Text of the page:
Despite the naysayers who warned us that it was “Vegas-ey,” we loved it and I did not find it to be Vegas-ey in the least. Does everyone drive golf carts around instead of cars? Sure, but I found that rather charming. Did they have a Vons? Yes. But I’m fine with that, a girl’s gotta eat! Did they have a laundromat? Yup, also good. They also have a newly-minted Catalina Island museum that we toured and loved, leveraging the opportunity to create an educational field trip for the kids and a fun break from the touristy hub-bub of town down by the ferry dock. We all learned cool factoids about our locale (Did not know about the Natalie Woods boat death scandal on Catalina Island! And did not know that Marilyn Monroe lived on Catalina when she was still ‘just’ Norma Jean and married to her first husband!) The kids also had a great time on the scavenger hunt of facts they put together for the littles (with a prize at the end!)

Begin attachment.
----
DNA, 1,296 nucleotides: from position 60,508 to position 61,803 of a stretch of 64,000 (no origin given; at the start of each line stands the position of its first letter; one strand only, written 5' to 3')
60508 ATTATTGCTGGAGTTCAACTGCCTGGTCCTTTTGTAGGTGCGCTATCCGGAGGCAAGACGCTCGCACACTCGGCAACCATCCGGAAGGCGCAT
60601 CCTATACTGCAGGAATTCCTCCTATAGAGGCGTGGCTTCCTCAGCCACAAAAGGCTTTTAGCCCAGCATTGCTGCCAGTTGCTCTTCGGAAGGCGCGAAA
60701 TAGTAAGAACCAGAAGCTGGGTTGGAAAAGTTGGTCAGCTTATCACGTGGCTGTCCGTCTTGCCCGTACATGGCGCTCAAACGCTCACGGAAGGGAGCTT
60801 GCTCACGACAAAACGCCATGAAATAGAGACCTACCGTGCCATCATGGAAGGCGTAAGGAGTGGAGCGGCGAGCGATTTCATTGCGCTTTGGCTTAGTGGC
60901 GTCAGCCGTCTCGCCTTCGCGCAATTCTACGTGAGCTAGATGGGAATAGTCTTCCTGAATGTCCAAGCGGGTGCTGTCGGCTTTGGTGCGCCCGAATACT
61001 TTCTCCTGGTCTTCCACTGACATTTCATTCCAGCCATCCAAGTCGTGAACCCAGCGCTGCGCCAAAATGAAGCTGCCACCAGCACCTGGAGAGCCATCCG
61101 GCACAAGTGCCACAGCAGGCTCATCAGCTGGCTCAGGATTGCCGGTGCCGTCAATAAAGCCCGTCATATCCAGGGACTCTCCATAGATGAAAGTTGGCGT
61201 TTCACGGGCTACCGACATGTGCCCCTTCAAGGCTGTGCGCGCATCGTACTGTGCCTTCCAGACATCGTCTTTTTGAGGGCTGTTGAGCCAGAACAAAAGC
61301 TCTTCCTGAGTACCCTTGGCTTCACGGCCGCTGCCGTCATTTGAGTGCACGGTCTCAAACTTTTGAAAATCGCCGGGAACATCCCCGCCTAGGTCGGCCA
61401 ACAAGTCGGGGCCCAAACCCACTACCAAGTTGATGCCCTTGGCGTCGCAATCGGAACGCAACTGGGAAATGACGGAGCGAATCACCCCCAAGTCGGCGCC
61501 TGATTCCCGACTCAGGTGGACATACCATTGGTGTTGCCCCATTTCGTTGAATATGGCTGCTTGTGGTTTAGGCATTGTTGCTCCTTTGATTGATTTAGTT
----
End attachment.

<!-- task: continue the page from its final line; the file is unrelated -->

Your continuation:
I squeezed in a couple more gorgeous (albeit very hilly) runs and we walked all over the town of Avalon, eating plenty of yummy food and keeping the local ice cream shop in business with nightly visits. (so much for my cruiser’s diet?!)
We took the electric city bus for $1 and got a personalized and local-led guided tour of the town. We partook in a local happy hour on Taco Tuesday near the gorgeous botanical gardens and just enjoyed our time there. We also joined the town in their annual Harvest Festival, which supports the local schools whose students manage the fun booths and sell various yummy goodies. Local businesses join in and we picked up some delicious homemade hummus, tacos and baked goodies from the vendors. The boys also got to have a bit of Fall with pumpkins and hay stacks, while the cool coastal weather provided the nip in the air, just like home!